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Dussehra Festival | History, Significance And Legend Of Dussehra

Dussehra Festival is an important and long celebration of India. It is celebrated all over the country by people of the Hindu religion with full enthusiasm, love, faith and respect. It is a really good time for everyone to have fun.

Dussehra Festival

Dussehra Festival | History, Significance And Legend Of Dussehra

Schools and colleges also get a few days off at the celebration of Dussehra. This festival falls every year in the months of September and October, 20 days before Diwali. People eagerly wait for this festival.

History Of Dussehra Festival

According to the customs and traditions of the people in many areas of the country, there are many stories about this festival. The festival began by the Hindu people on the day when Lord Rama killed the demon king Ravana on the day of Dussehra (in the Hindu month of Ashwajuja). Lord Rama killed Ravana because he had killed Mother Sita and was not ready to return. After this, Lord Rama along with Hanuman’s monkey army and Lakshmana defeated Ravana.

According to the Hindu scripture Ramayana, it is said that King Rama had a Chandi Home to please Goddess Durga and get her blessings. Accordingly, knowing the secret of killing Ravana on the tenth day of the war, he had conquered it. Rama finally finds Sita back after killing Ravana.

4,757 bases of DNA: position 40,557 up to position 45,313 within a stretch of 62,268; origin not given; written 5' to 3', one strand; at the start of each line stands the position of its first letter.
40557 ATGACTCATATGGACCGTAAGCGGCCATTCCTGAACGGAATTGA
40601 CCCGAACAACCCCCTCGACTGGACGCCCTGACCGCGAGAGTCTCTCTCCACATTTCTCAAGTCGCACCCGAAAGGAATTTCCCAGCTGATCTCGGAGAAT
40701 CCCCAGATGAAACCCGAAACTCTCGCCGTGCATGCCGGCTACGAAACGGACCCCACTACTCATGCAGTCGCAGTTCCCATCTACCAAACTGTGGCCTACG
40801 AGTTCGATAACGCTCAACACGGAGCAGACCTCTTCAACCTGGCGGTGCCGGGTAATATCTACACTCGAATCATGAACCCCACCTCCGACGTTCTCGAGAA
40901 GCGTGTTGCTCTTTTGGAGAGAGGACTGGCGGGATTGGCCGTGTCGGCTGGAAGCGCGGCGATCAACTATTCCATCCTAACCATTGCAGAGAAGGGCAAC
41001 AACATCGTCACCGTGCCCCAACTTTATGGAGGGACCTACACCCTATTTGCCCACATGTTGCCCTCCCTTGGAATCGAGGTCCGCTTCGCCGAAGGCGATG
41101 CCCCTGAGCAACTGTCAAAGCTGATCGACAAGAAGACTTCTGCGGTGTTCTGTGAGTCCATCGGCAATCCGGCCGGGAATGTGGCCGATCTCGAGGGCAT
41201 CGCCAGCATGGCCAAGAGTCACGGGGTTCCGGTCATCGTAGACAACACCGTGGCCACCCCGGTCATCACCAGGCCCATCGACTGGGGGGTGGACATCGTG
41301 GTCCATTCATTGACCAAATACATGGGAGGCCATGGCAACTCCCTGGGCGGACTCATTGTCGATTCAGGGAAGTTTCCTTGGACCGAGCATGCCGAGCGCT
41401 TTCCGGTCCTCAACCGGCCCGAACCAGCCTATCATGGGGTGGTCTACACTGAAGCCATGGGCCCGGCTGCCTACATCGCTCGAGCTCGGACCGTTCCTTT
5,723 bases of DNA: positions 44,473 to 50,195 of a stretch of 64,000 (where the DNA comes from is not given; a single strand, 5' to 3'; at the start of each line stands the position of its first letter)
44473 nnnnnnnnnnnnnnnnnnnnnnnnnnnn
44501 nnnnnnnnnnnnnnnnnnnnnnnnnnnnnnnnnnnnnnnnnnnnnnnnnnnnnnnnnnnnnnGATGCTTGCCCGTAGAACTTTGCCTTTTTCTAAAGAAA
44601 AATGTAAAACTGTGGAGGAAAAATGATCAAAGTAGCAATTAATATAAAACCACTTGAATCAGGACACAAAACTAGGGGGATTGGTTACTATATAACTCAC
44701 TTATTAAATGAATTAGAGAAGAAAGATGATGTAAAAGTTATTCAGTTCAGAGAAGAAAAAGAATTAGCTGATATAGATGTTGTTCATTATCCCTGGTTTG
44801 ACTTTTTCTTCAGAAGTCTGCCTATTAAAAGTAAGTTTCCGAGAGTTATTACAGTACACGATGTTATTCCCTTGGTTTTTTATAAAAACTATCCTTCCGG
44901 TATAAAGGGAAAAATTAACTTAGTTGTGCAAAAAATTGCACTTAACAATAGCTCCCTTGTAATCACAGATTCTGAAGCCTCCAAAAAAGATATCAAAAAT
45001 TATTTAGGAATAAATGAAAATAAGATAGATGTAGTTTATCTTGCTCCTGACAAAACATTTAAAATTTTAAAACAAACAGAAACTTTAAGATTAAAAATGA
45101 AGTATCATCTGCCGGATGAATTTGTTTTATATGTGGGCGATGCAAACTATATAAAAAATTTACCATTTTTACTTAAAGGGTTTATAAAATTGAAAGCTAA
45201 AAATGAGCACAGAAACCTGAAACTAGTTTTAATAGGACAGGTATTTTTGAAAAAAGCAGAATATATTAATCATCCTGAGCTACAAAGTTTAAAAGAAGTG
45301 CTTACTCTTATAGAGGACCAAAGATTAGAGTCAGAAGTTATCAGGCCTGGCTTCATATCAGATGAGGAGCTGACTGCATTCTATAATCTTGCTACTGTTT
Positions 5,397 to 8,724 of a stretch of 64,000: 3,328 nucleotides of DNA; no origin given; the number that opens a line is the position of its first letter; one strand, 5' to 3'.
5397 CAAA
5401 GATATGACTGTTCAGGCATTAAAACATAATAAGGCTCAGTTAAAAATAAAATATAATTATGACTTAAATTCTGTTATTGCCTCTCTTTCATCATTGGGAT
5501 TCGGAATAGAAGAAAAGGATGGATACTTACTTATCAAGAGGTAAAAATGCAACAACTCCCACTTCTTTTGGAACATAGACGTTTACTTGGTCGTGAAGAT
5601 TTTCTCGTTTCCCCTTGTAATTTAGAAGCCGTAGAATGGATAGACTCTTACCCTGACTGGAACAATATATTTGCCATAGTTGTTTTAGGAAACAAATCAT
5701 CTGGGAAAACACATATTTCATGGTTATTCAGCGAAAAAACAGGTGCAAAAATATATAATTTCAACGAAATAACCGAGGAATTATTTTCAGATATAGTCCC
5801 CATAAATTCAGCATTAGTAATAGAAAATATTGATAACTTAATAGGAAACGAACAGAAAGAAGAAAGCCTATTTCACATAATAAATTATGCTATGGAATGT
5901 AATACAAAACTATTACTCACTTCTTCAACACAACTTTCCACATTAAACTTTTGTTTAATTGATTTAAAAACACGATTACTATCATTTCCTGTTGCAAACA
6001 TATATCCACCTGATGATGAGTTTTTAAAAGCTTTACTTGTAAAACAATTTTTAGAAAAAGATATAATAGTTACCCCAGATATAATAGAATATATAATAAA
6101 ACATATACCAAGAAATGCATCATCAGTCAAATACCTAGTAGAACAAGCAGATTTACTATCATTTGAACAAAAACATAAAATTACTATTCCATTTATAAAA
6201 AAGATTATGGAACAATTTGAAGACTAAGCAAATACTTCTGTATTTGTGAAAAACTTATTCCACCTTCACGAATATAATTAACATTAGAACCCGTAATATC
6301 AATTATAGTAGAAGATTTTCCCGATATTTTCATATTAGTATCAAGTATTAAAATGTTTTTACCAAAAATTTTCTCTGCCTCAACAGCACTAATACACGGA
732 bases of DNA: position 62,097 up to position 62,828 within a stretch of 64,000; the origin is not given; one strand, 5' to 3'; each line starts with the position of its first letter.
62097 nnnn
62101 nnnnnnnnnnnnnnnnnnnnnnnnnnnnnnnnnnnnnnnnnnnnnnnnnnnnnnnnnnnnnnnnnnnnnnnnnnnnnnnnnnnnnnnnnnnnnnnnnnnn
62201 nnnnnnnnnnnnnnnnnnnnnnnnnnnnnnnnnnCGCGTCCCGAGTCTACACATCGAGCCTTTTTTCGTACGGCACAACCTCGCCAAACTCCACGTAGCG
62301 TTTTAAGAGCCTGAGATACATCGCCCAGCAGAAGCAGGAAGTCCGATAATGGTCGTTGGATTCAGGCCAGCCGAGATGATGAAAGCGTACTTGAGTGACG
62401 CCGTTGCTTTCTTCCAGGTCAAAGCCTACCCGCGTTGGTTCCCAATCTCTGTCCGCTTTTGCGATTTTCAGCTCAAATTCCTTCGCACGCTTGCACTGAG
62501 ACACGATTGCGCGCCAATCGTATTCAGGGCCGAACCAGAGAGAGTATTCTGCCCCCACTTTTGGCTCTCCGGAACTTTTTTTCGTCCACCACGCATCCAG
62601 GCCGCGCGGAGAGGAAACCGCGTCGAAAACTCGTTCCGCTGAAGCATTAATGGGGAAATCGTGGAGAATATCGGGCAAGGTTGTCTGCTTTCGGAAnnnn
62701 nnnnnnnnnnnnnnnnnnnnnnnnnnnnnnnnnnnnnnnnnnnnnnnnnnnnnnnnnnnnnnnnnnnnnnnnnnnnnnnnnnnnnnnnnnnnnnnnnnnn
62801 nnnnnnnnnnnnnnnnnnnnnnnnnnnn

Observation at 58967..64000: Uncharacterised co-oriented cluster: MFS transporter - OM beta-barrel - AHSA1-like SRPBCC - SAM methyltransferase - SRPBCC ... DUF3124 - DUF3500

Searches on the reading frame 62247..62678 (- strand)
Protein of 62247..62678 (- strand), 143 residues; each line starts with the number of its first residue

Legend Of Dussehra Festival

Dussehra is celebrated as the victory of the goddess Durga over a cruel and mighty satan named Mahishasura who had become so powerful that he had captured both heaven and earth. It is believed that after a long battle of nine days, the powerful goddess subdued her and killed her; Therefore, this day is celebrated as Vijayadashami.

In Maharashtra, the Dussehra festival is related to various interesting legends besides Lord Rama. It is additionally accepted that it was on this day that the Pandavas of the Mahabharata, subsequent to finishing 12 years of the outcast, recovered their weapons from under a Shami tree, where they had put away them for protection.

As per another legend, the celebration is connected to a youthful Brahmin kid Kautsa. Kautsa, the youthful child of a Brahmin named Devdatt, was living in the city of Paithan. In the wake of concentrating under the tutelage of Rishi(sage) Varatantu, Kautsa demanded that his master acknowledge his guru Dakshina(the deliberate charge of blessing offered in days of yore by a Hindu devotee to his master toward the finish of his preparation).

Initially, Varatantu refused but to test his disciple he later asked for 140 million gold coins, one hundred million for each of the subjects he taught. The obedient student went to the ruler of the land, King Raghu, to ask for the money. King Raghu was famous for his generosity, but when he heard the demand of his subject he fell into deep thinking because just a while ago he had emptied every one of his coffers on the Brahmins, subsequent to playing out the Vishvajit penance.